Line 9 is part of the controversial Energy East Pipeline and runs from Sarnia to Montreal.
Entering Downsview from a point near Eglinton and Hwy 427, Line 9 runs north-east to north of Hwy 400 and Finch Ave. Then it runs east through metro.
Line 9 is a quarter inch thick steel pipe over 40 years old, originally built for natural gas. It carries a toxic carcinogenic, corrosive and explosive mix of crude oil, imported diluents and benzene. The newly revised “Line Rules and Regulations Tariff” passed and will also allow transportation of a substance known as “dilbit.” Unprocessed, bitumen is a solid and cannot flow in pipelines, bitumen will be mixed with another fossil fuel product called “diluent” -which is imported into Canada. This mix is what makes dilbit and is toxic to the human central nervous system.
In 2015, while government representatives at the critical Paris Climate Conference were all declaring their support for ending fossil fuel usage to save our planet, Canada through Energy East’s Line 9 began adding 32 million tons of CO2 per year to the atmosphere.
Enbridge cite studies tells us Line 9 is safe from corrosive elements. Cornell University in Ithaca, New York, found that between 2007 and 2010 pipelines carrying dilbit had a spill-rate three times higher than pipelines carrying conventional crude.
Oil sand products have a higher sulfur and a higher acidic content than conventional crude oil and those properties could explain its increased corrosive nature. According to CTV’s W5, there have been at least 35 spills associated with the pipeline. Some of these haven’t even been reported to the communities they affect and parts of Line 9 have been exempted from the hydrostatic testing required in other sections.
What would a spill near Lake Ontario mean for the water supply of millions of people? What are the risks for York University students and Downsview residents living right on top of the pipe?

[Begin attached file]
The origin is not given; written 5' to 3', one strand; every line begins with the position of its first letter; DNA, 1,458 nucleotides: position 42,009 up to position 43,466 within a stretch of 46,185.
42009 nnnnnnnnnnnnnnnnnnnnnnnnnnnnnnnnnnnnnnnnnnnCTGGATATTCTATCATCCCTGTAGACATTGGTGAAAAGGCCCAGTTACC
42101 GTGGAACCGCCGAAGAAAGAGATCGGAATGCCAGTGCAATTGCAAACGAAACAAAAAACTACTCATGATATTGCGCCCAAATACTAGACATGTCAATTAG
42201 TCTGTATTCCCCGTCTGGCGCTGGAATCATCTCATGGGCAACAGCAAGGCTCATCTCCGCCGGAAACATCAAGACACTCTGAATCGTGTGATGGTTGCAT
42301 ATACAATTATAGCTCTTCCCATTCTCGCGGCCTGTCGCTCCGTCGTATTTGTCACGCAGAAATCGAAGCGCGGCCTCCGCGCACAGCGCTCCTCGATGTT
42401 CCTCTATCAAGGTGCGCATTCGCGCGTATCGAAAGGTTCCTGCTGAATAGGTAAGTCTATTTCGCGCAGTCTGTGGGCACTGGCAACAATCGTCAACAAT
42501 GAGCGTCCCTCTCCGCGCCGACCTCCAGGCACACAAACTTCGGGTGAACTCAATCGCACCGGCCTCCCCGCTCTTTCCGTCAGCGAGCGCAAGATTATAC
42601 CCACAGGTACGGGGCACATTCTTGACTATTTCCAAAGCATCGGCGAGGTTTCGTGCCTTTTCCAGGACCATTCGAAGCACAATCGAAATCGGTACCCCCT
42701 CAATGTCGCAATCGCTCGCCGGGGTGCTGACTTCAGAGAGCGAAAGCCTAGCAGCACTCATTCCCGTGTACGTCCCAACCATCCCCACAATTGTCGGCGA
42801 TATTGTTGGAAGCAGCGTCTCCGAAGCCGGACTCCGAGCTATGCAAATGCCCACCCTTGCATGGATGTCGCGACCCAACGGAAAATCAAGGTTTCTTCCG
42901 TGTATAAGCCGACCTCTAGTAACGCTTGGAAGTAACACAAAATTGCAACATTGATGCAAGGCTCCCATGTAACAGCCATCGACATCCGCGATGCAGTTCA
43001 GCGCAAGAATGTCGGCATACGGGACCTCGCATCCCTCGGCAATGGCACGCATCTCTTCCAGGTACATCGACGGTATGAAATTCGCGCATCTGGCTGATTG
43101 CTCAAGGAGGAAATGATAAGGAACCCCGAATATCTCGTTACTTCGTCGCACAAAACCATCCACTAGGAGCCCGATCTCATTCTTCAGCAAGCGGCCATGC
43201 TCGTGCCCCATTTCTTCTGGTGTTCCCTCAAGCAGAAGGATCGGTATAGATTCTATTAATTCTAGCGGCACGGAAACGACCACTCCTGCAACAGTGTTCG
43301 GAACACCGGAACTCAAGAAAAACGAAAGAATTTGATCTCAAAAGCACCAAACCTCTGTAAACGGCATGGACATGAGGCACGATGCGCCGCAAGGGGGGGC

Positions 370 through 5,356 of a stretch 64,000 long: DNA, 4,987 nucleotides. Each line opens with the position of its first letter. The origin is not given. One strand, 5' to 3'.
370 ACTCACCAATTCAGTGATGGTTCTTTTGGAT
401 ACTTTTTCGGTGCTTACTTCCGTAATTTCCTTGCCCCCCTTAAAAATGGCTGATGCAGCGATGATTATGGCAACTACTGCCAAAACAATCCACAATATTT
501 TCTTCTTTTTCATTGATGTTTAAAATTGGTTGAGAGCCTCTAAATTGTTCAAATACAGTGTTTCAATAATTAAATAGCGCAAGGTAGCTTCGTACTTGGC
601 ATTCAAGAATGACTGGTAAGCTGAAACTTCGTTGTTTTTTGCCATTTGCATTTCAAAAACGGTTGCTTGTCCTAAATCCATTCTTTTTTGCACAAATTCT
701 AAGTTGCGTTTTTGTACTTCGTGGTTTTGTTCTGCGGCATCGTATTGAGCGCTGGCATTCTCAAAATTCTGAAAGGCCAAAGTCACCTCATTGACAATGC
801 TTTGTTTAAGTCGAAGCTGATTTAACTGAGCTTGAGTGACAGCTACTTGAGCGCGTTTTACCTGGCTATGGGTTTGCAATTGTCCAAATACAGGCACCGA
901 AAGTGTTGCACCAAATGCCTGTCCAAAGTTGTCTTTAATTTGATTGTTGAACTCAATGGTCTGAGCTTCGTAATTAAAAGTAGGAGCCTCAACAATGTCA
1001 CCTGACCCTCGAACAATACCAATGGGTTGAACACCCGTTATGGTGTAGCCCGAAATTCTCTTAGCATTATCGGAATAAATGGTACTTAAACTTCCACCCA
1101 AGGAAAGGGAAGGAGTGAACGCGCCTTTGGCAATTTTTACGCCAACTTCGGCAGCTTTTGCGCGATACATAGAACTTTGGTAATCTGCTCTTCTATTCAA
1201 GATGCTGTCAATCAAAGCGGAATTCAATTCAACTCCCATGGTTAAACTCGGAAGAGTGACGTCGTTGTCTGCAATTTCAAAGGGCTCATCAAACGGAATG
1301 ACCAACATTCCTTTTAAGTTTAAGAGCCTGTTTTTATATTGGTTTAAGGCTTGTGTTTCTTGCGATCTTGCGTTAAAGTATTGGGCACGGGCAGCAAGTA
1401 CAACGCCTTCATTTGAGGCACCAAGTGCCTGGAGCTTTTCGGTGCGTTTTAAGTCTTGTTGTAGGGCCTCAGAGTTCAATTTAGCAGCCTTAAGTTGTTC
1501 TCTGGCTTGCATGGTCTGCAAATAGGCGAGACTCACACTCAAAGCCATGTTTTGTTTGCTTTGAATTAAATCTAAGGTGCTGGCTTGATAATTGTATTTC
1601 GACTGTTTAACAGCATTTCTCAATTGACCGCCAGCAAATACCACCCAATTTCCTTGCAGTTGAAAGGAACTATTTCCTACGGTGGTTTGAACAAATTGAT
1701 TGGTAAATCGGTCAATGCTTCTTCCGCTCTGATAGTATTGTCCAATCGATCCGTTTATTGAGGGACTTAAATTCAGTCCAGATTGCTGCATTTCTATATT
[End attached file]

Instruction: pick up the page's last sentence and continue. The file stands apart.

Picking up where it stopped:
“Social licence is more important than ever. Government may be able to issue permits. But only communities can grant permission,” said Justin Trudeau on pipelines and energy projects. That’s strange…I do not recall anyone asking us for pipeline permission.
As part of Toronto’s 2014 submission to the National Energy Board, an excerpt from the Supreme Court of Canada stated that “municipalities are trustees of the environment”, and that as the level of government “being closest to the people, should be empowered to exceed, not lower, the national norms”. This was part of a precedent-setting 2001 decision in favour of municipalities’ taking control of their cities.
Torontonians are being forced to risk their safety in order to support out of province jobs in a fading planet killing fossil fuel era. As Stanford’s professor Mark Z. Jacobson tells us: renewable energy can completely replace fossil fuels and their CO2. Only the politics of entrenched interests is in the way.
Canada could commit to becoming a leader in clean energy and be a part of a Green Marshall Plan currently being advocated for the planet.
There is no amount of regulation, legislation or consultation that will 100% guarantee a pipeline disaster just won’t happen.
Call your Mayor, your city council member and your MP. Stop Line 9!